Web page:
So, if you’re calling glFinish, you’re essentially forcing the driver to push the commands to the GPU (that it batched till then, and never asked the GPU to work on), and stall the CPU until the commands pushed are completely executed. So during the whole time the GPU works, the CPU does not (at least on this thread). And all the time the CPU does its work (mostly batching commands), the GPU does not do anything. So yeah, glFinish should hurt your performance. (This is an approximation, as drivers may start having the GPU work on some commands if a lot of them were already batched. It’s not typical though, as the command buffers tend to be big enough to hold quite a lot of commands).

Now, why would you call glFinish at all then ? The only times I’ve used it were when I had driver bugs. Indeed, if one of the commands you send down to the hardware crashes the GPU, then your simplest option to identify which command is the culprit is to call glFinish after each Draw. That way, you can narrow down what exactly triggers the crash

As a side note, APIs like Direct3D don’t support a Finish concept at all.

Respondent: Bahbar

Solution #5:

glFlush really dates back to a client server model. You send all gl commands through a pipe to a gl server. That pipe might buffer. Just like any file or network i/o might buffer. glFlush only says “send the buffer now, even if it is not full yet!”. On a local system this is almost never needed because a local OpenGL API is unlikely to buffer itself and just issues commands directly. Also all commands that cause actual rendering will do an implicit flush.

glFinish on the other hand was made for performance measurement. Kind of a PING to the GL server. It roundtrips a command and waits until the server responds “I am idle”.

Nowadays modern, local drivers have quite creative ideas what it means to be idle though. Is it “all pixels are drawn” or “my command queue has space”? Also because many old programs sprinkled glFlush and glFinish throughout their code without reason as voodoo coding many modern drivers just ignore them as an “optimization”. Can’t blame them for that, really.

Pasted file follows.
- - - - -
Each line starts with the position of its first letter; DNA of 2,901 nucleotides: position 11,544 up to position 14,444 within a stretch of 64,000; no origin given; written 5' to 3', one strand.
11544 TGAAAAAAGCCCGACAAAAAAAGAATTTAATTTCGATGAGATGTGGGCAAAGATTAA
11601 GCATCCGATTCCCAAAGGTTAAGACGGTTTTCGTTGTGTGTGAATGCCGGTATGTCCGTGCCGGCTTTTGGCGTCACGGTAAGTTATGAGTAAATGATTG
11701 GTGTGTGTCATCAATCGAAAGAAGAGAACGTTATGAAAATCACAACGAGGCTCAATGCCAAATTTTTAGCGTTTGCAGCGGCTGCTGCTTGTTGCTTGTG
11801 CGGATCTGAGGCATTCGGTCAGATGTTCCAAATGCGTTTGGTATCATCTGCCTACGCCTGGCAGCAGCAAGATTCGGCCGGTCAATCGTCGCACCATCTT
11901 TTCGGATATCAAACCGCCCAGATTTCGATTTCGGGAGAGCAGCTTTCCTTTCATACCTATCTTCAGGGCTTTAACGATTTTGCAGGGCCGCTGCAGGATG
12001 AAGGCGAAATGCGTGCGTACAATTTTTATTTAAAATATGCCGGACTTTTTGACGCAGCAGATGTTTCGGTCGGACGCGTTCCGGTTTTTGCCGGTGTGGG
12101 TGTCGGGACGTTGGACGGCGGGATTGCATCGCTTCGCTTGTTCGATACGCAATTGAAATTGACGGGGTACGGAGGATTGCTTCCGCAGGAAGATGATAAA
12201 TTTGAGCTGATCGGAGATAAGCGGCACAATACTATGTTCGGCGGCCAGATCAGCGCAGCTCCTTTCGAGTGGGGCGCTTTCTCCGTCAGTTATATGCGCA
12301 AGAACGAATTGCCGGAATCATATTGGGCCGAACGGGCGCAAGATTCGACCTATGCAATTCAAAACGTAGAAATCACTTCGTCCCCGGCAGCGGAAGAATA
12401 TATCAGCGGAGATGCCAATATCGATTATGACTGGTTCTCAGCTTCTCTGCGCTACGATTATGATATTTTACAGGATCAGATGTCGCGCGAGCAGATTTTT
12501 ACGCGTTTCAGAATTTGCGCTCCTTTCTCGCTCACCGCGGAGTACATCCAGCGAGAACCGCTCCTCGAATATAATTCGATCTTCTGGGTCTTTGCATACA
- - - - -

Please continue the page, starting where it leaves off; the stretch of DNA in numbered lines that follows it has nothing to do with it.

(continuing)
So in summary: Treat both glFinish and glFlush as no ops in practice unless you are coding for an ancient remote SGI OpenGL server.

Respondent: starmole

Solution #6:

Have a look here. In short, it says:

glFinish() has the same effect as glFlush(), with the addition that glFinish() will block until all commands submitted have been executed.

Another article describes other differences:

  • Swap functions (used in double-buffered applications) automatically flush the commands, so no need to call glFlush
  • glFinish forces OpenGL to perform outstanding commands, which is a bad idea (e.g. with VSync)

To sum up, this means that you don’t even need these functions when using double buffering, except if your swap-buffers implementation doesn’t automatically flush the commands.

Respondent: AndiDog

Solution #7:

There doesn’t seem to be a way of querying the status of the buffer. There is this Apple extension which could serve the same purpose, but it doesn’t seem cross-platform (haven’t tried it.) At it quick glance, it seems prior to flush you’d push the fence command in; you can then query the status of that fence as it moves through the buffer.

I wonder if you could use flush prior to buffering up commands, but prior to beginning to render the next frame you call finish. This would allow you to begin processing the next frame as the GPU works, but if it’s not done by the time you get back, finish will block to make sure everything’s in a fresh state.

I haven’t tried this, but I will shortly.

I have tried it on an old application that has pretty even CPU & GPU use. (It originally used finish.)

When I changed it to flush at end and finish at begin, there were no immediate problems. (Everything looked fine!) The responsiveness of the program increased, probably because the CPU wasn’t stalled waiting on the GPU. Definitely a better method.

For comparison, I removed finished from the start of the frame, leaving flush, and it performed the same.

So I would say use flush and finish, because when the buffer is empty at the call to finish, there is no performance hit. And I’m guessing if the buffer were full you should want to finish anyway.

Respondent: GManNickG

Solution #8:

The question is: do you want your code to continue running while the OpenGL commands are being executed, or only to run after your OpenGL commands has been executed.

This can matter in cases, like over network delays, to have certain console output only after the images have been drawn or the such.

Respondent: anon

The answers/resolutions are collected from stackoverflow, are licensed under cc by-sa 2.5 , cc by-sa 3.0 and cc by-sa 4.0 .